Productivity is New Zealand's biggest economic challenge

The headline is not an attention seeking one of our making. It’s front and centre on the website of the government’s Treasury Department.

They say that “Productivity and labour force participation are the key drivers of economic performance, higher wages and higher living standards. With an unemployment rate that is around the lowest in the world the biggest gains in New Zealand’s future economic performance will have to come from productivity growth”.

We have attempted to consider the causes of lack of productivity, and solutions, as it appears to us that not only is productivity (or lack of it) New Zealand’s biggest economic challenge, it is also one of the causes of our growing economic inequality. And economic inequality threatens to ultimately cause increased social disruption – more than it currently does.

As we research the causes, challenges and potential solutions to our lack of productivity, we become increasingly frustrated. Treasury has done some sterling work in this regard, which can be accessed on their website. But, as with many such reports, much of the language is technical, and there are plenty of disclaimers and assumptions typical of economic analysis.

Then when we look to possible solutions to this lack of productivity growth, very often the touted answer is along the lines of  “Let’s embrace innovation and disruptive technologies now. Augmented reality/ virtual reality, Internet of Things, robotics, artificial intelligence, and Blockchain have the potential to disrupt all industries and create new forms of value”

We couldn’t agree more. Obviously new technologies, innovation and the rest will play a major role over time in productivity growth. But unfortunately too often we are far too eager to look to the new, the high tech and the almost science fiction for answers – rather than the more mundane, and dare I say it – the simple.

Yes, we need to support and celebrate tech businesses, research efforts and innovative start-ups.

The other answer is to blame businesses for lack of investment. It is recognised that in New Zealand we have very high hours of work, and high rates of labour utilisation. So the answer is to produce more for every hour we work, by businesses investing in additional plant and equipment and software to lift productivity. That also would certainly help the cause.

So we need to be investing more, and embracing technology.

But there are also answers to easily improving productivity in the short term. Simple answers. There are productivity gains to be achieved by focussing on some of the close at hand, and simple, productivity blocks.

Here are a few obvious starters which could immediately add to the total of the nation’s productivity:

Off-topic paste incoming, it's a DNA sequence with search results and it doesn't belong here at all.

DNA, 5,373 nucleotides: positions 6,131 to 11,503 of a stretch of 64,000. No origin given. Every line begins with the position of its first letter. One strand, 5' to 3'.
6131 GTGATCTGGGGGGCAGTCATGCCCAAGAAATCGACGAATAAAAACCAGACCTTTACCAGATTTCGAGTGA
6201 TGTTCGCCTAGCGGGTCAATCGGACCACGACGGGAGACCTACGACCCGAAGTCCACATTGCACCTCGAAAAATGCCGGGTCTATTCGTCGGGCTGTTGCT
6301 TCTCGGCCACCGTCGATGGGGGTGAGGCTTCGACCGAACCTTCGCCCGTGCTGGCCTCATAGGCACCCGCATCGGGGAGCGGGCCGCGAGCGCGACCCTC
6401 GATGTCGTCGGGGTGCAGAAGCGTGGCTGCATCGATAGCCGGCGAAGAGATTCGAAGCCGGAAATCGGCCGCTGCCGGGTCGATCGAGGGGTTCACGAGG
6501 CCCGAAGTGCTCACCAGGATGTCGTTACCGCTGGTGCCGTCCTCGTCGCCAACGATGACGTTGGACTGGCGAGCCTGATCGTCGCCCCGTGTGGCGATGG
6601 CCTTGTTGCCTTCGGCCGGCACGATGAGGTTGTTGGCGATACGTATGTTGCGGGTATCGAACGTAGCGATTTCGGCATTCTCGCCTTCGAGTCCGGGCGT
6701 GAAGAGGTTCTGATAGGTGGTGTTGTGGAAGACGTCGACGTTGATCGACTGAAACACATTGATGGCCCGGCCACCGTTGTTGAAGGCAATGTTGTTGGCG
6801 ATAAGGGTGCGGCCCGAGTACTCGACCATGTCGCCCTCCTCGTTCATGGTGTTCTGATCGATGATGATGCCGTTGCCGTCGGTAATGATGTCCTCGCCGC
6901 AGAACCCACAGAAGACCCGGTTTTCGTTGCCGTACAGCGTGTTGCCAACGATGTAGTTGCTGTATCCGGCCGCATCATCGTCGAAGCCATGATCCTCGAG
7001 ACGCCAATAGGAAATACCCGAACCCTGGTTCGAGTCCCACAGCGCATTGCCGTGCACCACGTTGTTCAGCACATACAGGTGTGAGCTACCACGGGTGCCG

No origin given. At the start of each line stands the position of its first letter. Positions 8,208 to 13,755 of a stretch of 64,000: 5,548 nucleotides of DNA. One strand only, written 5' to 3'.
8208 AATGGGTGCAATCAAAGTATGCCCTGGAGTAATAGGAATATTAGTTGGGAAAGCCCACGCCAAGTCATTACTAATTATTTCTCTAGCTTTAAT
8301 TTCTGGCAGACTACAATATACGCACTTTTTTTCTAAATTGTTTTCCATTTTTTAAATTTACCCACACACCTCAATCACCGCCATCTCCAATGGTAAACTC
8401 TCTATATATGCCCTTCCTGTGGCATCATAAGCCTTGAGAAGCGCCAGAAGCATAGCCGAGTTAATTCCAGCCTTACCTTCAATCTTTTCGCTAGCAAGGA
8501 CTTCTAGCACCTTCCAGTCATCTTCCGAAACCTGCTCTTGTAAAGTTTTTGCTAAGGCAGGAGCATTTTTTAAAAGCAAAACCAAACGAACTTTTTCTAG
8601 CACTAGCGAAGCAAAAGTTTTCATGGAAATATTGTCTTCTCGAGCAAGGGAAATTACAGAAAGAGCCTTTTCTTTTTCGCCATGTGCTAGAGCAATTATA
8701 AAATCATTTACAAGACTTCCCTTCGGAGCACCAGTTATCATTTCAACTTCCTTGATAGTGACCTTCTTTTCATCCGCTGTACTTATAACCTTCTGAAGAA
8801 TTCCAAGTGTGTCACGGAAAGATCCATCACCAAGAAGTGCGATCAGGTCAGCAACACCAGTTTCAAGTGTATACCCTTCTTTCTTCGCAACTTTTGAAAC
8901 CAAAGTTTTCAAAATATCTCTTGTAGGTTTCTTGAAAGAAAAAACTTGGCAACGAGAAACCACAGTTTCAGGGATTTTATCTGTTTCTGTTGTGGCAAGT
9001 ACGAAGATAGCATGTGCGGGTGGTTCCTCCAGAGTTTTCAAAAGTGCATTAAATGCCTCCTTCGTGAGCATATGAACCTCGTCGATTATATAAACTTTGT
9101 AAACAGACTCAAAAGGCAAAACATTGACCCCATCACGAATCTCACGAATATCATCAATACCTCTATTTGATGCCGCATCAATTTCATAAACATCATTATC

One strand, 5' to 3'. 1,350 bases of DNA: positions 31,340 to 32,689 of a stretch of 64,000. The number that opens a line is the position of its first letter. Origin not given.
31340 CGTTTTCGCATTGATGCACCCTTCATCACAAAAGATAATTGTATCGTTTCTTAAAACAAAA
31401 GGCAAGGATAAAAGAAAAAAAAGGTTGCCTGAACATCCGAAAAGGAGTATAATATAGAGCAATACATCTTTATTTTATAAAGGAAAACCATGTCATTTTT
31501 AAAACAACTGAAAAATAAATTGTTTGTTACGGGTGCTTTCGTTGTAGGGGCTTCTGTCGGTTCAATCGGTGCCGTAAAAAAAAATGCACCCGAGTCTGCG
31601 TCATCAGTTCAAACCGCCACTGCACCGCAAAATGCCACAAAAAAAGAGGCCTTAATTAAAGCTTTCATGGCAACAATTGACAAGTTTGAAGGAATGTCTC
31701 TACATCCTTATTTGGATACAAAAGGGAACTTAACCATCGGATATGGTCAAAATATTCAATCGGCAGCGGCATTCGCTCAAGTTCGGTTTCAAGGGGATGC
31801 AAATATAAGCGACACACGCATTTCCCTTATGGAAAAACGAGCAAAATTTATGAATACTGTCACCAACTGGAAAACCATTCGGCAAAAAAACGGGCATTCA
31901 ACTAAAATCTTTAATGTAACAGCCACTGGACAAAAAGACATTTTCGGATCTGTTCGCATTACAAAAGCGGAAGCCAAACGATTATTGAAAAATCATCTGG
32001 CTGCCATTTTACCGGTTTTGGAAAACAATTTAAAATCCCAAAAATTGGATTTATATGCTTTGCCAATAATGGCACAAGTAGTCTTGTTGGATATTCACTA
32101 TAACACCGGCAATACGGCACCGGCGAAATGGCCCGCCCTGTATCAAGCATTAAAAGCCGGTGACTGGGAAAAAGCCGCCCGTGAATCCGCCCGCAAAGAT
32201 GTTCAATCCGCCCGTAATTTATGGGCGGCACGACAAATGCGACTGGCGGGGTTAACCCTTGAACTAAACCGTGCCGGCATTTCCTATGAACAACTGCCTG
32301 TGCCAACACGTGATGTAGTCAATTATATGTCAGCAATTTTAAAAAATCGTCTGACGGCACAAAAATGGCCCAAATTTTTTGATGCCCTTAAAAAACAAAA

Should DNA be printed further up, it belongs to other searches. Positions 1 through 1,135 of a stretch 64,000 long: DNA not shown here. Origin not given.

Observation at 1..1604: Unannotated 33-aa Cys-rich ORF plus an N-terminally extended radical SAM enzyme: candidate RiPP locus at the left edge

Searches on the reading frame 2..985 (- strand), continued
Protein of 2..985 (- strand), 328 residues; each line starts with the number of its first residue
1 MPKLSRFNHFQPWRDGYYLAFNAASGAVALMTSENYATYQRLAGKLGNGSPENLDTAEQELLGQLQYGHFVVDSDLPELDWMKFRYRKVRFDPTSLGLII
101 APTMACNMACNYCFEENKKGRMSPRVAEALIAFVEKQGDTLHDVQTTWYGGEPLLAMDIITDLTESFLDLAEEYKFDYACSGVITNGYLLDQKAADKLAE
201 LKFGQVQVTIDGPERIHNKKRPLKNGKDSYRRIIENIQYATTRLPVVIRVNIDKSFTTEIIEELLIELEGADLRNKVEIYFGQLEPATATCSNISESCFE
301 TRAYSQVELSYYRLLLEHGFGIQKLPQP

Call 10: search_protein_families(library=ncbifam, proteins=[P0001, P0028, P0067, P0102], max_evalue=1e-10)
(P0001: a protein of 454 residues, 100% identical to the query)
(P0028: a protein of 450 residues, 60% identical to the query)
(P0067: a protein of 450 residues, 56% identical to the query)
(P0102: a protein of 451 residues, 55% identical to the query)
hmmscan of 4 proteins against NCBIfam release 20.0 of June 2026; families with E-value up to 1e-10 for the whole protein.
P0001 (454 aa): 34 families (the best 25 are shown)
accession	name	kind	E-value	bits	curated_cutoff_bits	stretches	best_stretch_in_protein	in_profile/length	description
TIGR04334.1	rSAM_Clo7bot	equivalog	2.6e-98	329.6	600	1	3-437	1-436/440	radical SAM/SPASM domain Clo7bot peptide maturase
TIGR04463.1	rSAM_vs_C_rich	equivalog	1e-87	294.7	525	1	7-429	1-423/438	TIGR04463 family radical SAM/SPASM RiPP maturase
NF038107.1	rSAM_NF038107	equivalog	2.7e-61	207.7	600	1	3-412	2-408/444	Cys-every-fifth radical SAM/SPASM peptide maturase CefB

1. Imagine if even a small percentage of businesses did what they said they were going to do. Just imagine the additional productivity if we had not had to make 15 calls to the engineer who promised drawings 6 weeks ago – and still hasn’t got them to us. Or six calls to the salesperson who still can’t tell us whether they can offer the piece of machinery their website says they can. And that’s just the private sector. If Council ever got their act together it would blow productivity off the scale.
  2. Put artificial intelligence to one side for the moment. Think about how much productivity we could gain if a little common sense, which is after all just a watered down version of intelligence, was applied in some everyday settings. Such as  when you shut down a production line for maintenance, and then the maintenance man doesn’t turn up as scheduled and didn’t tell you. Just by lacking common sense – or even common courtesy – there is plenty of production lost.
  3. Procrastination: Where would productivity be if even a few did the job now, instead of procrastinating until tomorrow, or next year. It’s great to put road cones around the pothole. But if instead you filled the pothole in, then you wouldn’t have to put the cones out and then pick them up again. And you would be on to the next job super quick.
  4. According to the media, the average Aucklander wastes 85 hours a year in traffic. How much quicker could those road works be completed if the machinery working on them was working not just 40 odd hours a week, but more like 140. That doesn’t require much more investment in plant and machinery to immediately increase our productivity.
  5. And of course if we were all to speak a language which eliminated “corporate claptrap” it would save a heap of time trying to interpret what people were really trying to say. I wonder whether I need to bring out my self defence skills, or thank someone from trying to save me from drowning when they are “reaching out” to me. But it is not just “reaching out” that the productivity killers are doing. They are also “doubling down”, “ratcheting up” and “moving forward”. Probably all with “110% commitment” in an “utterly unique” way.
  6. The smart phone is an incredible tool. We are told it has thousands of times the computing power compared to the computers that guided Armstrong and Aldrin to the surface of the moon. And if it wasn’t predominantly used for gathering Instagram likes or sending emoji laden texts, it could potentially add greatly to our national productivity.

Unfortunately, the very way we measure productivity doesn’t help. Putting out those orange road cones is counted as productive. And so is picking them up. If they ever do get picked up again.